However, a less than 2-log drop in ctDNA after 2 courses of ABVD had an association with progression and inferior survival. The quantification of ctDNA was complementary to interim PET/CT in assessing residual disease.

“Indeed, cured patients who were inconsistently judged as interim PET/CT-positive had a more than 2-log drop in ctDNA, whereas those patients who were inconsistently judged as interim PET/CT-negative had a less than 2-log drop in ctDNA,” Rossi stated. “The lack of correlation between log fold change of maximum standardized uptake value in PET/CT and log fold change of ctDNA between baseline and interim evaluations is consistent with the notion that the maximum standardized uptake value largely reflects the metabolic activity of the inflammatory component of the mass in cHL, whereas ctDNA reflects the tumor load levels.”

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Implications for Treatment Options

“PET/CT imaging is the most sensitive tool for residual disease identification in cHL at the clinical grade,” Rossi stated. “Interim PET/CT, which is performed after 2 cycles of treatment, has been tested to preliminarily identify residual disease in chemorefractory patients, as they are prime candidates for treatment intensification in order to maximize the chances of their cure.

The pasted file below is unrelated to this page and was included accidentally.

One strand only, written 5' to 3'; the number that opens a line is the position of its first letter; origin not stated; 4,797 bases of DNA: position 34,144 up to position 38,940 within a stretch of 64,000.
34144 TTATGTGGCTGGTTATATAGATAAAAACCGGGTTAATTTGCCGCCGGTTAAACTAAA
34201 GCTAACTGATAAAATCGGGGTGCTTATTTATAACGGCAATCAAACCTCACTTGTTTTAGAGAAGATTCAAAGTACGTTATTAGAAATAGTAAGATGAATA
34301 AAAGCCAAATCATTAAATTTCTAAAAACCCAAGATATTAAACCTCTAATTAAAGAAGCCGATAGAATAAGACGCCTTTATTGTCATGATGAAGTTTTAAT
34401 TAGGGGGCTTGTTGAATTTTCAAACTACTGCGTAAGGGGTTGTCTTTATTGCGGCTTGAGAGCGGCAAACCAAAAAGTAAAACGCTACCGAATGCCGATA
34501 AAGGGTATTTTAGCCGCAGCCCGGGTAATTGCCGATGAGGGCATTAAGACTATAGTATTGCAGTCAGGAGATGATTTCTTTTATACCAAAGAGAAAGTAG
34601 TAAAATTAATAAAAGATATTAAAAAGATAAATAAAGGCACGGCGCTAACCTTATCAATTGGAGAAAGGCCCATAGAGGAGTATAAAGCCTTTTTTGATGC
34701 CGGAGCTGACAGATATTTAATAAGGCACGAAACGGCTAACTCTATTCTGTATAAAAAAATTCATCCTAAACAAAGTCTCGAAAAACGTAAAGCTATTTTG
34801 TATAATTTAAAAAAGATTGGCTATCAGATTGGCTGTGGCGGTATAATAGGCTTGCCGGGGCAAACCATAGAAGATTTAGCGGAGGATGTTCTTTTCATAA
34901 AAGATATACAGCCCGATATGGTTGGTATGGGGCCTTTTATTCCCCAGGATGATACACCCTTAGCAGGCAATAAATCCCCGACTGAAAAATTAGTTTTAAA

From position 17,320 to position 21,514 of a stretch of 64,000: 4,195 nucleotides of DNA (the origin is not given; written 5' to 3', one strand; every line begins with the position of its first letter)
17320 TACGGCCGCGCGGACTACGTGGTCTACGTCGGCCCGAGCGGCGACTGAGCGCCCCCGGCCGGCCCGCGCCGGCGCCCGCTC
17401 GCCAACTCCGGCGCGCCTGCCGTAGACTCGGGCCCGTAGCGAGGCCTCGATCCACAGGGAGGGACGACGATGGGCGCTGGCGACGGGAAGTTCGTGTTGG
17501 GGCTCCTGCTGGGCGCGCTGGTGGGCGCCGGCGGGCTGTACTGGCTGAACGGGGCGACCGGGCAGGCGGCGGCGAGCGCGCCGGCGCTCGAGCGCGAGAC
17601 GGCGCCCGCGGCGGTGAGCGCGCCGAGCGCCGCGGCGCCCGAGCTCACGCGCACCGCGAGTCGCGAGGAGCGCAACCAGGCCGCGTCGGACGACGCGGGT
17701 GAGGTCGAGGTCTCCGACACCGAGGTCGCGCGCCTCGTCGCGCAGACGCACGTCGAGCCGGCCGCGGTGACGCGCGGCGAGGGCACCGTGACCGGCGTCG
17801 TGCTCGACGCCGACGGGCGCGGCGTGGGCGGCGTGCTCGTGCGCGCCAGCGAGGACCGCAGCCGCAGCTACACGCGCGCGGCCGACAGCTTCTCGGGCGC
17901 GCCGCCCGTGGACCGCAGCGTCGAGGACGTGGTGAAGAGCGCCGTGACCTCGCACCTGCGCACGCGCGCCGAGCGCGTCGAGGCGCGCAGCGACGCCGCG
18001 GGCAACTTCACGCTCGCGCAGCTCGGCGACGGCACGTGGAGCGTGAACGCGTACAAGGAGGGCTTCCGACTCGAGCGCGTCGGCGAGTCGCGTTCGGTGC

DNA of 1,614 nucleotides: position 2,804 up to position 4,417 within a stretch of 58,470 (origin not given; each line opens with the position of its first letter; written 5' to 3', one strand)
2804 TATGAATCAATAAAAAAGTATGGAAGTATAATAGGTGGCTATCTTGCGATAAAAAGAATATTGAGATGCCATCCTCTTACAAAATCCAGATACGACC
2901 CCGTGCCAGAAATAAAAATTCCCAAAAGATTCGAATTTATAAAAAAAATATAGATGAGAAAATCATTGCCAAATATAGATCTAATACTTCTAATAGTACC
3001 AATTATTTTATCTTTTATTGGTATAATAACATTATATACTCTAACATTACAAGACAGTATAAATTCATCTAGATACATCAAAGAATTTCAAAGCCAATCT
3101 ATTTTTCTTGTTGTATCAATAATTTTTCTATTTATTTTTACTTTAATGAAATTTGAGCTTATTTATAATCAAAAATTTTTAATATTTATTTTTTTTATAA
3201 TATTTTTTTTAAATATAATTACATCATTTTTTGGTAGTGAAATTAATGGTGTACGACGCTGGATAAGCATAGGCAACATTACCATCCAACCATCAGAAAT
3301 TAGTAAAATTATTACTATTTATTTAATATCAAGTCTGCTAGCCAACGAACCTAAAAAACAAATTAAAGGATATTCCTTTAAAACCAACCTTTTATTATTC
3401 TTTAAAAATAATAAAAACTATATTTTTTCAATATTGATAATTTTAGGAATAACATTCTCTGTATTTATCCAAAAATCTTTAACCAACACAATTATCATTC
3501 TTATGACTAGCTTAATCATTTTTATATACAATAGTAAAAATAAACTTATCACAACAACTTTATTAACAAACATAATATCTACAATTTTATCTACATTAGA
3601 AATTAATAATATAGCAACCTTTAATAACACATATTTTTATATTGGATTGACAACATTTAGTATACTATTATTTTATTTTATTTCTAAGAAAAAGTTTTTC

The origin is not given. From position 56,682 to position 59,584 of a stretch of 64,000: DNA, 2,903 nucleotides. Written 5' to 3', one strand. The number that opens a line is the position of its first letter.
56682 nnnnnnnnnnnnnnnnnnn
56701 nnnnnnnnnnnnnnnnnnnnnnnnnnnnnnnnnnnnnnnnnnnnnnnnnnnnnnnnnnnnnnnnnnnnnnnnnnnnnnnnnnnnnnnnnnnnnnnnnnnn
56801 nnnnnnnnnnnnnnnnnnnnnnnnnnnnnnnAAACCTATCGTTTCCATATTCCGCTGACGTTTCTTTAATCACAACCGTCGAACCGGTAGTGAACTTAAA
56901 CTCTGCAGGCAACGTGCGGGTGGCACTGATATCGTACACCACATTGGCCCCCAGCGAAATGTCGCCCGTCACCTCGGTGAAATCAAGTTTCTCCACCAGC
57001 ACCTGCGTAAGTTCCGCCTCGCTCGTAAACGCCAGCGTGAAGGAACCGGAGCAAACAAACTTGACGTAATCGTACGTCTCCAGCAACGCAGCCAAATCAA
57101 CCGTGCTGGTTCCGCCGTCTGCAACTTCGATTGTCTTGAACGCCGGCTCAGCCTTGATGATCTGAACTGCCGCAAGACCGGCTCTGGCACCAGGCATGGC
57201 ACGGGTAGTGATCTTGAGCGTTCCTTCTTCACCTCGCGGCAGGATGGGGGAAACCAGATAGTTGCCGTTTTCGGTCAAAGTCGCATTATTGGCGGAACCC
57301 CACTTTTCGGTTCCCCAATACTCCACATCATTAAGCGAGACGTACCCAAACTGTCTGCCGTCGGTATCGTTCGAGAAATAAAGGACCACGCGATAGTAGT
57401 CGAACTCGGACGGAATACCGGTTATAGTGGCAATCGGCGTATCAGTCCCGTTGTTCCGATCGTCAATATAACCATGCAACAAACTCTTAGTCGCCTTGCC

“In addition, this technique can also identify at an early stage those patients who are already cured, as they are candidates for treatment de-escalation to avoid both short- and long-term complications of chemo-radiotherapy. The ideal analytical tool to be used for such response-adapted therapy needs to be reliable and provide results that carry a strong correlation with the final treatment outcome. Unfortunately, interim PET/CT results are inconsistent with the final patient outcomes, primarily because of false-positive findings which occur in roughly 20-30 percent of patients, who are thus overexposed to their therapy.”